For many arthritis sufferers, the pain begins the moment we wake up in the morning. This can set a negative tone for the day, evoking feelings of frustration, hopelessness and isolation. There, are, however, some simple exercises that can help – and you can do them straight from the comfort of your bed!
Gentle stretching and strengthening exercises can prevent and alleviate arthritis pain and stiffness by lubricating the joints, as well as enhancing and maintaining range of motion. You can look forward to increased mobility, which will make carrying out daily tasks easier, alongside improved mood and wellbeing.
So, what does the research say? Does exercise help arthritis? One UK study conducted a randomised trial to explore the benefits of stretching and strengthening on rheumatoid arthritis of the hands and wrists. Patients were split into two groups – usual care and usual care plus an individualised exercise programme.
Usual care consisted of joint protection education, general exercise advice and functional splinting if required, while the exercise programme incorporated six sessions of strengthening and stretching exercises with a hand therapist, daily home exercises and strategies to maximise adherence. There was a statistically significant difference in favour of the exercise programme, with the results of the trial suggesting that the addition of an exercise programme is clinically effective.
Of course, you should always consult your doctor or physical therapist before attempting any new home arthritis stretches as they will be able to advise on whether the exercises are safe and appropriate. What’s more, ensure you undertake them at your own pace.
Exercises for arthritis in the hands, fingers and wrists
There are a number of simple and effective hand exercises for arthritis that can help strengthen muscles that support the hand joints, enabling you to move with less pain and discomfort. Try incorporating these into your morning routine:
- Make a fist: Slowly curl your hand into a fist with your thumb on the outside. Hold for several seconds (but not too tightly) and then stretch your hand back out. Do this several times, before switching hands.
- Wrist turn: For wrist-related pain, Versus Arthritis recommends bending your elbow to 90 degrees with your palm facing down, then rotating your forearm so that your palm faces up and then down.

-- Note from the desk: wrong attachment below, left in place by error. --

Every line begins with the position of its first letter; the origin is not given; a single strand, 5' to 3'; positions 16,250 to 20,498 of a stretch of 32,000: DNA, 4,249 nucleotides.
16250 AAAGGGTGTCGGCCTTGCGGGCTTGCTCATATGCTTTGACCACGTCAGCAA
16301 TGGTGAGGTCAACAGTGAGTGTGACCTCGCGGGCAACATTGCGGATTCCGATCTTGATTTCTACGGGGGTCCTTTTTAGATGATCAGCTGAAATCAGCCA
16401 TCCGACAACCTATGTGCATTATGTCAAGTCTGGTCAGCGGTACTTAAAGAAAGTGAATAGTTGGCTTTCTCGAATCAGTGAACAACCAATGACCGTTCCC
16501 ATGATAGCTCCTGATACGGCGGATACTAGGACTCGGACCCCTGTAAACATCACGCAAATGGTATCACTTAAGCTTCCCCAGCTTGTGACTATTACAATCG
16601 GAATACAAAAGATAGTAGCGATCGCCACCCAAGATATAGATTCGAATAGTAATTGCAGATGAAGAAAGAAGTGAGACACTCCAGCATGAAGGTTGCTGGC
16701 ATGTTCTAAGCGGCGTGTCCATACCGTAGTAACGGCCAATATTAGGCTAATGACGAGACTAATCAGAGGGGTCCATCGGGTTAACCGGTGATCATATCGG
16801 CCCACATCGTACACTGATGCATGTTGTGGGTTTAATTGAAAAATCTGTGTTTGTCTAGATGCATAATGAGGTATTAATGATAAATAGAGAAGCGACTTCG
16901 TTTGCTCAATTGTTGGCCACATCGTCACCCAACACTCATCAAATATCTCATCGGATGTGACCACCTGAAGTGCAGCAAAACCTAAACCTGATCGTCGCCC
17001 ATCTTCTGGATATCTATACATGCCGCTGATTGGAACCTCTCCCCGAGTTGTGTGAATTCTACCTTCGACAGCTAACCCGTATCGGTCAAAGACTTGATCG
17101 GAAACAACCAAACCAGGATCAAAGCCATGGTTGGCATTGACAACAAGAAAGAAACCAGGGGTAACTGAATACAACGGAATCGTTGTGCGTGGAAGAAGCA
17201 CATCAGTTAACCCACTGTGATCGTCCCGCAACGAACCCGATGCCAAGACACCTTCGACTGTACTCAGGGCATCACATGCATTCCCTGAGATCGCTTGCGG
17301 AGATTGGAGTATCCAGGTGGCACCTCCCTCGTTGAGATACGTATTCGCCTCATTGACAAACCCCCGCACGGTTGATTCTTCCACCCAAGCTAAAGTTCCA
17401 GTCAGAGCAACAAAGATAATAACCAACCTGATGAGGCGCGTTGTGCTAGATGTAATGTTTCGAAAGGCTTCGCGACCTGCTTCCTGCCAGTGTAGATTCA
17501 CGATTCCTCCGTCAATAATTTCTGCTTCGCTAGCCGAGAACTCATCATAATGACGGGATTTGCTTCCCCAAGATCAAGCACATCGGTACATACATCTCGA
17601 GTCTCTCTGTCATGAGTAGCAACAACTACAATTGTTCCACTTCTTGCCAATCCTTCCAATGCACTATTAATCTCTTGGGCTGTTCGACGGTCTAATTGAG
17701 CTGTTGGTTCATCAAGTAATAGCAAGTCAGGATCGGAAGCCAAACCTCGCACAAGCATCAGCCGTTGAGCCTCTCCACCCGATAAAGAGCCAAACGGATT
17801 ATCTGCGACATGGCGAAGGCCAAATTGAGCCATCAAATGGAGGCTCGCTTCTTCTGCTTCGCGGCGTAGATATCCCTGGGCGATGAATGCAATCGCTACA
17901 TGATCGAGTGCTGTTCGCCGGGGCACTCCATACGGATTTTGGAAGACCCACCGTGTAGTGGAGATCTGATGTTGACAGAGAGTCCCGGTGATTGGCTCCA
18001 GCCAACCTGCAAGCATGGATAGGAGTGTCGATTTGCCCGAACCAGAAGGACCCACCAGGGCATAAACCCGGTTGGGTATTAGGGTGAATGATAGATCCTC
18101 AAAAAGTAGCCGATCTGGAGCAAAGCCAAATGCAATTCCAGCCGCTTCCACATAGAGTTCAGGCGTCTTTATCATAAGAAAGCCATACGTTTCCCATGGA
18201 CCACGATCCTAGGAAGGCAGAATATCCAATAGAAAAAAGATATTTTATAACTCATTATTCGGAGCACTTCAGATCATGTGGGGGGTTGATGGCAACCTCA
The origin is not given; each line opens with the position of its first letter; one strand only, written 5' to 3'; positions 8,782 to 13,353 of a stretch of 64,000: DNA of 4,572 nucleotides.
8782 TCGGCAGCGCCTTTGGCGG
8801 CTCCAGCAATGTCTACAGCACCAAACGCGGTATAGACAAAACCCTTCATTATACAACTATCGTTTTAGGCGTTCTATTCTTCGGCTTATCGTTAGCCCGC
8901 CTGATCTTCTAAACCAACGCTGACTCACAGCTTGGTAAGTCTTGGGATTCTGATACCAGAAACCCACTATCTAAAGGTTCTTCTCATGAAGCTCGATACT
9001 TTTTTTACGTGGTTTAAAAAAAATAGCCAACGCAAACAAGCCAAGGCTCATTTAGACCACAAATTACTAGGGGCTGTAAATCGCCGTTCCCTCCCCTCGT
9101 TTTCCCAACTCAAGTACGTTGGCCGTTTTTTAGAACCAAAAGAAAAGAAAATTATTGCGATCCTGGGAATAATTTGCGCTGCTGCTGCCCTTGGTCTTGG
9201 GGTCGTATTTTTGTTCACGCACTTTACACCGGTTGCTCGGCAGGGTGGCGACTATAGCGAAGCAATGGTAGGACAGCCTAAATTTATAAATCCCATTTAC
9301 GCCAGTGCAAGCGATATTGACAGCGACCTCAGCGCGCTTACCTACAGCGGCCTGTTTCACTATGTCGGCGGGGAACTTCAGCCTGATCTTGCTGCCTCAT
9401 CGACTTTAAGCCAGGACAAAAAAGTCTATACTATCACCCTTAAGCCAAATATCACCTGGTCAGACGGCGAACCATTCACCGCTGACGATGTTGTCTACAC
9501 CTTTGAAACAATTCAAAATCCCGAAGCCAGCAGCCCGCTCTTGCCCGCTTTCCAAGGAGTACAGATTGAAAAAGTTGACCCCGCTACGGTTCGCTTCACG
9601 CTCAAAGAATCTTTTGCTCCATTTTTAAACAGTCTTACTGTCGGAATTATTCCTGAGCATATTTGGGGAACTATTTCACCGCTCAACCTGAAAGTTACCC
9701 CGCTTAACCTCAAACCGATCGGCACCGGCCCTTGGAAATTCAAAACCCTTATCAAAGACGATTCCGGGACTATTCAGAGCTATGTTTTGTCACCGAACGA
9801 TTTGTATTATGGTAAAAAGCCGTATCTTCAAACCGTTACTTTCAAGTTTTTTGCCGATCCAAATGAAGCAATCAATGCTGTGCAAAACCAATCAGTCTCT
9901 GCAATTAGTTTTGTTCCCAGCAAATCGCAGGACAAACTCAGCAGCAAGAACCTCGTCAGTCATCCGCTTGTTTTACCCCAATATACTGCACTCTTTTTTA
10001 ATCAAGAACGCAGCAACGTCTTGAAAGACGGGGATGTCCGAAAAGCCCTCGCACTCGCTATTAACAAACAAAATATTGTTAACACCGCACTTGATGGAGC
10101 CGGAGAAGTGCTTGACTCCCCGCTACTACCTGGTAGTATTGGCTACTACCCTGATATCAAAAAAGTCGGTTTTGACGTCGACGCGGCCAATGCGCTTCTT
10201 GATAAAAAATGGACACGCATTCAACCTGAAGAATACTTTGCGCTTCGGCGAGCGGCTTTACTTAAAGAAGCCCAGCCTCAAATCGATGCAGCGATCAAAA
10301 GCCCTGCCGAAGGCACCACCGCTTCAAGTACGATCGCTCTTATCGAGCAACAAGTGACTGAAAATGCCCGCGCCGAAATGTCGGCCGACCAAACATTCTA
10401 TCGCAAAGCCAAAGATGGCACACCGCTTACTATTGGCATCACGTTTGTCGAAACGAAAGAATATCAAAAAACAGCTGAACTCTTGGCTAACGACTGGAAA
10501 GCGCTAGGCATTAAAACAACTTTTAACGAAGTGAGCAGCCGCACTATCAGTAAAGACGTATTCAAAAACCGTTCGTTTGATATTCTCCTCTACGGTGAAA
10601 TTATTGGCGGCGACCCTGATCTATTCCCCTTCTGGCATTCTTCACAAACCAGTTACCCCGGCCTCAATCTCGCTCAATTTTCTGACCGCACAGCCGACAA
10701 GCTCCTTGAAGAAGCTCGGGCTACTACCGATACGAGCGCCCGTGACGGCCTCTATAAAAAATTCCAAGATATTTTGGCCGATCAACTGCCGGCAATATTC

- Finger bends: Hold your hand out with your fingers straight. Bend your thumb down toward your palm, hold for a few seconds and straighten your thumb back up. Then bend your index finger down toward your palm, hold for a couple of seconds and straighten your finger back up. Repeat with each finger and then with your other hand.
Exercises for arthritis in the neck, shoulders and elbows
- Arm circles: This stretch is usually done standing up with your feet shoulder-width apart, but you can also do it while sitting in bed. Sit with your back straight and raise and extend your arms to the sides (without bending your elbows). Slowly rotate your arms forward using small, controlled motions, gradually making the circles bigger until you feel a stretch. After about 10 seconds, reverse the direction of the circles. You can watch a video demonstration here.
- Crossover arm stretch: Relax your shoulders and gently pull one arm across your chest as far as possible, holding at your upper arm. Hold the stretch for 10-30 seconds and then relax. Repeat with the other arm. You can watch a video demonstration here.
- Chin tucks: This exercise will strengthen both the front and back of your neck muscles. Sit upright in bed with your neck and shoulders in a relaxed position. Gently pull your chin and head back until you feel a stretch. Hold this position for around five seconds, then bring your chin forward again and repeat. You can watch a video demonstration here.
Exercises for arthritis in the back, hips and knees
Osteoarthritis commonly affects our weight-bearing joints. To manage the pain, check out these simple exercises for arthritis in the knees, hips and back. You may prefer to move from your bed to the floor.
- Pelvic tilt: The pelvic tilt strengthens your core, which provides support for the rest of the body. It’s a good choice if you experience lower back pain. Simply lie on your back with your knees bent and toes facing forward, flatten your back by tightening your abdominal muscles and bend your pelvis up slightly. Hold for 5 to 10 seconds and repeat. You can watch a video demonstration here.
- Knee rolls: Lie on your back with a cushion supporting your head. Bend your knees and keep them together and gently tuck in your chin. Roll your knees to one side, followed by your pelvis, while keeping both shoulders on the bed. Hold the stretch for a couple of seconds, then return to the starting position. Repeat by rolling your knees to the other side. You can watch a video demonstration here.
- Knee to chest stretch: This lower body stretch can increase flexibility in your lower back, hips and buttocks. Lie in the supine position (on your back with your knees bent and feet flat on the bed). Bring one knee into your hands and gently let your arms pull your knee toward your chest. Hold, then lower your bent leg. Relax, then repeat with the other leg. You can watch a video demonstration here.
As always, we’d love to hear your thoughts on the topic. How have these stretches helped your condition? What are your favourite arthritis exercises? Get in touch via our Facebook community page, Together For Better Days.